By Brett Hetherington*
“Instead of each person watching out for their own good,
watch out for what is better for others.”
– Philippians 2:4 (CEB)
The words of the Apostle Paul, from his letters to the church at Philippi and to the Christians of Corinth, were motivation for congregation members of Chardon United Methodist Church (Western Reserve District) this Spring as they set about continuing a decades-long Easter tradition of sharing meals with families in their church and in their community. This year, with the shelter-in-place order in effect in the State of Ohio, Amie Walland and her crew of volunteers needed to think outside the box as they sought to help others by collecting items for the family Easter baskets that the church creates for a variety of recipients each year.
For nearly 30 years, Chardon UMC volunteers have annually collected food for families and seniors in the community who otherwise wouldn’t have a holiday meal. Volunteers gather at the church to assemble the meals, and then deliver them prior to the holiday so that the families can have the food in time to cook and serve on Easter. This is part of a larger outreach that the church has undertaken to provide meals at Christmas and Thanksgiving as well.
“Normally we have a big bulletin board in the church where people can sign up to donate food for our Easter baskets, but this year we couldn’t do that,” said Walland, a realtor who was recently inspired by a coworker who needed meals because of some medical issues.
“Someone else created a meal train using some online software. I thought I might be able to use that software for our meal ministry,” she said. After some experimentation, Walland was able to successfully implement a new way of gathering goods for this year’s Easter basket meals.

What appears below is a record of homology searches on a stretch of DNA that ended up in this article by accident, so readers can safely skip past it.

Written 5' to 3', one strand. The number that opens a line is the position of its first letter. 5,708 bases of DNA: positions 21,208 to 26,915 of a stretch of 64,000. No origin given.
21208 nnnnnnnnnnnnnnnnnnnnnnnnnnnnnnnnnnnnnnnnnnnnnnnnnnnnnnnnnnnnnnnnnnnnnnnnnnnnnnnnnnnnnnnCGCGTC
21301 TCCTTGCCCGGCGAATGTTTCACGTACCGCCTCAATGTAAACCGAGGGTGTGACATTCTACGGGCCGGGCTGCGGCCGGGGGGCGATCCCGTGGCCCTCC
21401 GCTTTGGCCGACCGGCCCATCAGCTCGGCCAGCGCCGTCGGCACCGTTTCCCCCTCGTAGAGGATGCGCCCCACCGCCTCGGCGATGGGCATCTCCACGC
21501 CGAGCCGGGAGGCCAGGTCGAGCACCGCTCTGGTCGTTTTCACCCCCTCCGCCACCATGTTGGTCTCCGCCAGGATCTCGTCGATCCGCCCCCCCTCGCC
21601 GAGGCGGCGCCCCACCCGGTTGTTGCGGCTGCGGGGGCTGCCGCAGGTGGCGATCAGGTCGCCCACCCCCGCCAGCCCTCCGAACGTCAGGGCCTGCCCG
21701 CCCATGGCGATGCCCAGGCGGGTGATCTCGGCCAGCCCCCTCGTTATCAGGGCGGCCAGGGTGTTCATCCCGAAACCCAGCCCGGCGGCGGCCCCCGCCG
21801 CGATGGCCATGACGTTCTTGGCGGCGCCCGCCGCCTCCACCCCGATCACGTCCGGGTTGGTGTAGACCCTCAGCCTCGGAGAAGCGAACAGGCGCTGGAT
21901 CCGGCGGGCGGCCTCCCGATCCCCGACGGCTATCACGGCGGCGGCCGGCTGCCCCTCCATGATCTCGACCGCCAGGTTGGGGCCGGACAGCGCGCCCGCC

The online sign-up collected hams, potatoes, bread and butter, milk, eggs, jellybeans and other Easter candy, and assorted fruits and vegetables. A church member also made crosses from palm leaves to include in each basket.
“We try to get 10 families and 10 seniors each year from our community and from our church, and we work with Geauga County Jobs and Families to help identify some of those families in need that we can bless,” Walland shared.
She reported that the ongoing COVID-19 pandemic has not impacted the number of people volunteering but they have had to adjust the way that the baskets are filled.
“This year we set up stations to assemble the baskets to keep up with social distancing guidelines, complete with gloves and masks, and we had to leave the baskets on doorsteps to ensure contactless delivery,” Walland shared, adding her joy that everyone involved was excited and happy to help out.
Though the busyness of the day made it difficult for Walland to attribute names to specific comments, she reports that each of the volunteers shared similar sentiments that can be summed up with these words: “We are called to be the hands and feet of Christ. It is only through Him that all this work can be done. With this difficult time in the world, those less fortunate are in an even more desperate situation.”
Not far from where volunteers of the Easter meal ministry were working, the Red Bag Sunday team was preparing to deliver the food it had recently collected. Held on the first Sunday of every month, Red Bag Sunday encourages participants to fill a red bag with non-perishable items and canned foods for those in need. The collected food is donated to the Geauga County food pantry.
Serving as the hands and feet of Christ in the midst of a global pandemic brings a great hope to many, and on this particular Sunday it brought the love of Christ to several families and seniors in Geauga County.
“He’s the one who comforts us in all our trouble so that we can
comfort other people who are in every kind of trouble. We offer
the same comfort that we ourselves received from God.”
– 2 Corinthians 1:4 (CEB)
Please e-mail firstname.lastname@example.org with stories of how your congregation or faith community is answering the call of Bishop Tracy S. Malone to reach out to your community in creative ways now, during this time of COVID-19 pandemic, and into the future.
*Brett Hetherington is the Communications specialist for the East Ohio Conference of The United Methodist Church.